Saint Polten attempts to alleviate traffic problems
A new underground parking garage under the world-famous Saint Polten Cathedral will be opening its doors
- November 12, 2019 21:30
- Anton Stoyanov
Saint Polten, St. Polten or Sankt Polten, the capital and the largest city in the Austrian state of Lower Austria will be implementing an innovative solution to its parking problems. In order to preserve its world-famous central cathedral square, local authorities have decided to place a parking lot right under the episcopal gardens in the town.
City councilor Matthias Stadler and Bishop Alois Schwarz jointly announced that "The underground car park under the episcopal garden will be implemented.". The Bishop stated that together with the local authorities, they want to support the development of the “cathedral city” and to consider an eventual capital of culture bid. In order to achieve such lofty ambitions, however, St. Polten will have to prove itself ready – the construction of this underground parking garage is precisely what it needs.
Resolving issues in a sustainable way
The green light for the project answered one of the main questions in terms of St. Polten’s urban planning – the status of the cathedral square as a car-free zone. By developing the underground garage, local authorities believe that they have found a solution to some of the traffic problems plaguing the city. Placing the parking lot under the square will allow for it to be transformed into a pedestrian-only zone.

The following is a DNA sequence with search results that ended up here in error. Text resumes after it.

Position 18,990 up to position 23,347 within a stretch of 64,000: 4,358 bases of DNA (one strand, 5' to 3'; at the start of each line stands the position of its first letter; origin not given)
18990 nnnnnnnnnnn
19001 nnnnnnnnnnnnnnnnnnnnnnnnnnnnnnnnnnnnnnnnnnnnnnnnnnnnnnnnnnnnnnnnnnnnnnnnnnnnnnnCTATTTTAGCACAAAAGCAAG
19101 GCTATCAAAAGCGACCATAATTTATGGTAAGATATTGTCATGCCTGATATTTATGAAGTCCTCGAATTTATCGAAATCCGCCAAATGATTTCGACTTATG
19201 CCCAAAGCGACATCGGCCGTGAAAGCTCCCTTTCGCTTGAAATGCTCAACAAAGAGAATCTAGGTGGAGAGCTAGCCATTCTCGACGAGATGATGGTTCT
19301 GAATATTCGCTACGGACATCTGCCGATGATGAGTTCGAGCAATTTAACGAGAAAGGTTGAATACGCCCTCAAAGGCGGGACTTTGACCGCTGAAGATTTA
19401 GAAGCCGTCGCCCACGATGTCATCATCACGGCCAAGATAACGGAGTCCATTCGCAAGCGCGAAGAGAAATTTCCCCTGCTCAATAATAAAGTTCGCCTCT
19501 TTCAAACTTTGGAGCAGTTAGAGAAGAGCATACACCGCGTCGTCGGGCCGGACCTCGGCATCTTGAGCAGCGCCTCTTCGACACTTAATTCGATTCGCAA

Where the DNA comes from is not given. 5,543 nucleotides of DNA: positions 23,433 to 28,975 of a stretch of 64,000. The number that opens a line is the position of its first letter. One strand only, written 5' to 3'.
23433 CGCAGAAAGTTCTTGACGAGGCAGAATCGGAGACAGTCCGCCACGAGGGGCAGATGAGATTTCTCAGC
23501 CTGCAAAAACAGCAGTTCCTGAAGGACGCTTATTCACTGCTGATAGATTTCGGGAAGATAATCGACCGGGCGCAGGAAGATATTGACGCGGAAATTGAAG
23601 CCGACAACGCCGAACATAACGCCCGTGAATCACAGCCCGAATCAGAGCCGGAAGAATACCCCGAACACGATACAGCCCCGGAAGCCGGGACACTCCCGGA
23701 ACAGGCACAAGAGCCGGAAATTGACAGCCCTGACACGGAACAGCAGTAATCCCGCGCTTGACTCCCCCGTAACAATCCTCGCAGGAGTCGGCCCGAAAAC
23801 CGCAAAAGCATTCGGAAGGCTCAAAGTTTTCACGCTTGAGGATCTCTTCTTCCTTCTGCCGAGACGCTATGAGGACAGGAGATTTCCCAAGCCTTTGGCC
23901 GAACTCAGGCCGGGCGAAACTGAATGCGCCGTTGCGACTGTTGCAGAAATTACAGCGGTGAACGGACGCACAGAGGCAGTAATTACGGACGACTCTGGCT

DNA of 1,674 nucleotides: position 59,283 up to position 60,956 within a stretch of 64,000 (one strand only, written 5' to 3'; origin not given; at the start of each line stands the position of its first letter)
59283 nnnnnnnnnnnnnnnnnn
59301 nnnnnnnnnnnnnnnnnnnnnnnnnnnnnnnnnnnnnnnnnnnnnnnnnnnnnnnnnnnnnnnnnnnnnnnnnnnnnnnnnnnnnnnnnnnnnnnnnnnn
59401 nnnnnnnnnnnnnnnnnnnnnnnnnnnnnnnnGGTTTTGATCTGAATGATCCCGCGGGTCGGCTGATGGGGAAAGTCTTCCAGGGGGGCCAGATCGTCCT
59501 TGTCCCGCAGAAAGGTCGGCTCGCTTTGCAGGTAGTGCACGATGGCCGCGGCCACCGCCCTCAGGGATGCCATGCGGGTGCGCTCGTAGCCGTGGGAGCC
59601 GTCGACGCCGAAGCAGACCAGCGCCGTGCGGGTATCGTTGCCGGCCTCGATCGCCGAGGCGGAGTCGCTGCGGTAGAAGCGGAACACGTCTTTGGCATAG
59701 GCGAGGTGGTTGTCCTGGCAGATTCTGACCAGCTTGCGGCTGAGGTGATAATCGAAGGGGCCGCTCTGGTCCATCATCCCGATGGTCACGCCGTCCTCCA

Vice mayor Matthias Adl from the Greens stated that while the project will certainly be unable to cover all the needs of citizens, it is a good step forward. He again points to one of the most important effects of the implementation of the project – that the cathedral square will be entirely car-free.
Yet the lack of concrete ideas is concerning not only to the opposition parties in the City Council but to citizens as well. Currently, nobody knows of a timetable for the project’s completion or how many cars it will be able to house. At most, the local authorities can be described as being cautiously optimistic about the project.
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